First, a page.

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Is is possible to define a type-generic macro that supports all standard (unsigned) integer types, and also size_t?

foo((size_t)42) works with the example below as long as size_t refers to one of the standard unsigned integer types. But does the standard guarantee anywhere that this is the case, or could size_t also refer to an extended integer type?

void foo_bool(_Bool x);
void foo_uchar(unsigned char x);
void foo_ushort(unsigned short x);
void foo_uint(unsigned x);
void foo_ulong(unsigned long x);
void foo_ullong(unsigned long long x);

#define foo(x) _Generic((x), \
    _Bool: foo_bool, \
    unsigned char: foo_uchar, \
    unsigned short: foo_ushort, \
    unsigned: foo_uint, \
    unsigned long: foo_ulong, \
    unsigned long long: foo_ullong)(x)

  • 4
    One problem is that size_t is just an alias of another type (usually unsigned long or unsigned long long). It's not its own distinct type, and therefore can't be use with C generics together with the type it's an alias of. – Some programmer dude Mar 30 at 19:12
  • 2
    I wonder if it would be useful to have a new version of _Generic that uses the first matching type. It seems to have been designed mainly to implement <tgmath.h>, which only needs to support the three standard floating-point types, but there are a lot of integer types that are typedefs and can't easily be used with _Generic. – Keith Thompson Mar 30 at 20:37
  • @KeithThompson Yes - first match is a great idea. – chux Mar 31 at 4:41
2

Is is possible to define a type-generic macro that supports all standard (unsigned) integer types, and also size_t?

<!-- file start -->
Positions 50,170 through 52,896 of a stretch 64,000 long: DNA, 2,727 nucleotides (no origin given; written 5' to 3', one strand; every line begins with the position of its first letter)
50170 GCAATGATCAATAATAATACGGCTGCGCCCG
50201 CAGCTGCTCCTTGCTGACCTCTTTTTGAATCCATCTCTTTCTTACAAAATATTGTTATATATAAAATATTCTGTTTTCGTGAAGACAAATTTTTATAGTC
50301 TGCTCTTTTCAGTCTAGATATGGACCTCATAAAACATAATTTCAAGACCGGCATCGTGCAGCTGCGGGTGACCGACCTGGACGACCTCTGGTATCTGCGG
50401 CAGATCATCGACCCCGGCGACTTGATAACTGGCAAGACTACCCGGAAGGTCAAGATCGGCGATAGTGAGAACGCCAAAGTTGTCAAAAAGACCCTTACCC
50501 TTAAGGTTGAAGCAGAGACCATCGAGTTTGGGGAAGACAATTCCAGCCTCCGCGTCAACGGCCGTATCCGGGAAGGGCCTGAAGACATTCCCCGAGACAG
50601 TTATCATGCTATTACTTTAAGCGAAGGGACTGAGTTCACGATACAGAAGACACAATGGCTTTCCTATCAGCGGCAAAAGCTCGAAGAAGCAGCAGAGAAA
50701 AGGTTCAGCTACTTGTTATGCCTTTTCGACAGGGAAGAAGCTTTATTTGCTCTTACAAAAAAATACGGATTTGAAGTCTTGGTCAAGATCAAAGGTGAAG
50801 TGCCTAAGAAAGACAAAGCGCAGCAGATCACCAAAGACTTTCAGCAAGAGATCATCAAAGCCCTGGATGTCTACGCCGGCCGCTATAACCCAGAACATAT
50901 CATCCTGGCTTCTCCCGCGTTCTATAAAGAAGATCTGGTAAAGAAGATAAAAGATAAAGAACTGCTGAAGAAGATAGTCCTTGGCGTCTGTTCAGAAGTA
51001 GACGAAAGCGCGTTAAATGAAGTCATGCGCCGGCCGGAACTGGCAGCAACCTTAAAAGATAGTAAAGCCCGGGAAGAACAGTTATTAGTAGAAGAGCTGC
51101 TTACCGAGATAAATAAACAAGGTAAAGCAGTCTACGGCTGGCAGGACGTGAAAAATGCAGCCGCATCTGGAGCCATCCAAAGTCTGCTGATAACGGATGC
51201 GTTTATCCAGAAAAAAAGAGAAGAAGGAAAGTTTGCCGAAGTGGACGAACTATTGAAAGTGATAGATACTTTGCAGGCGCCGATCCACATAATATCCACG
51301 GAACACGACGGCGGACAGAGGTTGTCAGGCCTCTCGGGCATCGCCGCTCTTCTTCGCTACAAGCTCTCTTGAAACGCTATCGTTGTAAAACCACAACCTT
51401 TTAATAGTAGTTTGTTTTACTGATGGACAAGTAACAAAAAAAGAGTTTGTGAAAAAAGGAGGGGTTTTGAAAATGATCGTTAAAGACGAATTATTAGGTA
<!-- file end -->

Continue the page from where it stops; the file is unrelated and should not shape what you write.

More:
Yes - with nesting.

size_t commonly matches a standard integer type like unsigned, unsigned long, unsigned long long, yet that is not required by C. The trick becomes how to use _Generic when size_t is the same as a standard type and when it is not a standard type. A similar issue applies to uintmax_t.

void foo_size_t(_Bool x) { (void)x; puts("size_t"); }
void foo_bool(_Bool x) { (void)x; puts("bool"); }
void foo_uchar(unsigned char x){ (void)x; puts("unsigned char"); }
void foo_ushort(unsigned short x){  (void)x; puts("unsigned short"); }
void foo_uint(unsigned x) { (void)x; puts("unsigned"); }
void foo_ulong(unsigned long x){ (void)x; puts("unsigned long"); }
void foo_ullong(unsigned long long x){ (void)x; puts("unsigned long long"); }
void foo_none(){ puts("TBD"); }

#define foo(x) _Generic((x), \
  _Bool: foo_bool, \
  unsigned char: foo_uchar, \
  unsigned short: foo_ushort, \
  unsigned: foo_uint, \
  unsigned long: foo_ulong, \
  unsigned long long: foo_ullong, \
  default: foo_none)(x)

// Catch `size_t` as `size_t`    
// If `size_t` is distinctive, apply the size_t function
// If `size_t` is not distinctive, others will be caught here too
#define bar(x) _Generic((x), \
  size_t: foo_size_t(x), \
  default: foo(x) \
  )

int main(void) {
  foo((float)1);  // What happens when type matching nothing
  foo(1lu);
  foo((size_t)1);
  bar((float)1);  // What happens when type matching nothing
  bar((size_t)1);
  bar(1lu);
}

Output

TBD
unsigned long
unsigned long  // Overlap when size_t matches a type, else TBD
TBD
size_t // expect this as unsigned long if size_t was distinctive.
size_t  

Note that creative uses of _Generic may lead to issues as this expansion to C is still nascent.

1

I don't know of any implementation that uses a non-standard type for this.

If it is really only size_t you are worried about:

  • You could have a foo_size function and put it in a default clause.
  • You could use a compile test to error out if size_t is not among the standard unsigned types.

Something like

static_assert(
         _Generic(sizeof(int),
                  unsigned char: 1,
                  unsigned short: 1,
                  ...
                  unsigned long long, 1,
                  default: 0),
          "size_t not among the standard unsigned types");

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